In a week when the big prog-rock news includes two new Billy Sherwood projects, including a Supertramp tribute as well as The Prog Collective (both albums featuring Wakeman, Wetton, Kaye, Hillage, and a small army of the usual suspects), serious fans of the busybusybusy shouldn’t overlook Vai’s latest… and more to the point, pop and rock fans in general might find this more to their taste than they’d expect. That’s partially due to the presence of singers/songwriters Aimee Mann and Beverly McClellan, who leaven the always-staggering musicianship with a few welcome touches of human warmth. Naturally, you get the full range of Vai’s abilities, dazzling on  stuff like “Weeping China Doll,””Racing The World” and the title song, gently lyrical on “Creamsicle Sunset” and “Mullach a’ tSi.” The album’s high point is the crunchy, effects-laden “John The Revelator,” driven by wailing vocals from McClellan, with samples from Blind Willie Johnson’s 1930 recording. Somewhat less successful is its revved-up sequel “Book of the Seven Seals,” adapting the gospel standard into a glitzy anthem, with caffeinated choral vocals, that edges a bit too close to post-modern Broadway cheese for comfort.  More satisfyingly down to earth is his vocal duet with Mann on “No More Amsterdam,” and who can’t love a guy in this day and age who’s happy to wrap things up with something called “Sunshine Electric Raindrops”?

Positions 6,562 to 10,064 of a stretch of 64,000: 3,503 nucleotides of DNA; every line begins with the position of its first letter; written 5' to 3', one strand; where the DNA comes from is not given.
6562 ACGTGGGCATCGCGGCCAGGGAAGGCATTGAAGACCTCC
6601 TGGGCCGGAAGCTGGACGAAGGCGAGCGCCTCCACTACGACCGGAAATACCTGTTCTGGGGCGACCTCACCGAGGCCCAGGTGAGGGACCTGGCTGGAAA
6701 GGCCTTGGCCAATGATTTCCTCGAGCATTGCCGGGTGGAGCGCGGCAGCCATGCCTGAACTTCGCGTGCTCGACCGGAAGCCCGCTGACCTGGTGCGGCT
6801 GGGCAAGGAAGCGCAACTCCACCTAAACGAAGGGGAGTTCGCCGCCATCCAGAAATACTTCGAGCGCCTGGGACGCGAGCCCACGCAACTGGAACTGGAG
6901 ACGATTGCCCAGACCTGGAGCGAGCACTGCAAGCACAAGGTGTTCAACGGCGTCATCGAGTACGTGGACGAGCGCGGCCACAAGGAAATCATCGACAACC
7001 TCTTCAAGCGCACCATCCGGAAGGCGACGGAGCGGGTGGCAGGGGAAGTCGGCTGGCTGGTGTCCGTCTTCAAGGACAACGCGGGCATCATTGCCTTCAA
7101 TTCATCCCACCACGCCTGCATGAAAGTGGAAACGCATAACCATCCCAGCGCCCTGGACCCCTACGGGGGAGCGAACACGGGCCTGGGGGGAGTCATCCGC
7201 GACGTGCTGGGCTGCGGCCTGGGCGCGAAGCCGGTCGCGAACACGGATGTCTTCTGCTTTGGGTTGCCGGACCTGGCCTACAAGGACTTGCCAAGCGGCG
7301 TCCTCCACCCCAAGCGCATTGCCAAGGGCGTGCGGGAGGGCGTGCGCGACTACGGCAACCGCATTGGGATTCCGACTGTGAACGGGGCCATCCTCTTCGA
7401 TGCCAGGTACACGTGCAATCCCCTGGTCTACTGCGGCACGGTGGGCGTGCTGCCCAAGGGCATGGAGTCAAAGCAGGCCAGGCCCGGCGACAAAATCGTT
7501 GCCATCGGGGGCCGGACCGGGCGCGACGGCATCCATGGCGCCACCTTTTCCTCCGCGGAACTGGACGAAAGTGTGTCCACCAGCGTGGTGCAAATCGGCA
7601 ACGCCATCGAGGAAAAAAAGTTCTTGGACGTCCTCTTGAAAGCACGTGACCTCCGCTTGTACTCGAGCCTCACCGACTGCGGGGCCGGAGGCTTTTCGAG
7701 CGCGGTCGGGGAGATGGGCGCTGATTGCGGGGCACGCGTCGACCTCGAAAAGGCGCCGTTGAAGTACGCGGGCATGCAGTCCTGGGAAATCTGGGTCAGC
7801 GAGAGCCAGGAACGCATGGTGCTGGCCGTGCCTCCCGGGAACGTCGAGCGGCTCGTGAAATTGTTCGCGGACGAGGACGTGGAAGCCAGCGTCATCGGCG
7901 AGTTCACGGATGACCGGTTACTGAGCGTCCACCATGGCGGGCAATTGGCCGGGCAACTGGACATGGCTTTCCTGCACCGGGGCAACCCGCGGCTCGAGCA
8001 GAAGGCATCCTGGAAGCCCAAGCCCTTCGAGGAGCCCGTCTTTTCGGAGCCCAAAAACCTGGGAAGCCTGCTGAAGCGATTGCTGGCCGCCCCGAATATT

It’s nice to see that the exploration of new ways of music distribution isn’t limited to up-and-coming bands: Smith is a jazz legend who faces the difficulty that confronts so many of his peers: he’s not named Marsalis, or Norah Jones, or Kenny G, so attracting major label interest for a new project is a tricky undertaking, at best. That being the bad news, the good news is that the idea of starting your own record label is becoming more and more practical in the age of digital delivery, and the master of the Hammond B3 puts that technology to good use on a sharp-sounding live date from last year’s Lamantin Jazz Festival, fronting a killer trio.  In fact, I’m not sure the high point of the album, for me, wasn’t making the acquaintance of guitarist Jonathan Kreisberg, who opens the proceedings (along with drummer Jamire Williams) with the eerie mysterioso of “Backtrack,” letting Smith ease into the song before the bandleader steps aside to let Kreisberg cut loose on an amazingly structured solo that builds slowly over the track’s 13+ minutes, never letting the tension ease until he and Smith drive it home. “Mellow Mood” is a more uptempo Latin groove than the title might suggest, and “Dapper Dan” showcases Smith’s bass-pedal chops, Williams falling in step, with more than a hint of the Second Line. The standard “Chelsea Bridge” is given a dark, contemplative reading, and the hummed, wordless vocals that Smith intones over the devotional “Pilgrimage,” against Kreisberg’s wailing guitar, take the album out on a note of gospel glory. The recording’s a touch on the scrappy side, but immediate and well inside the music.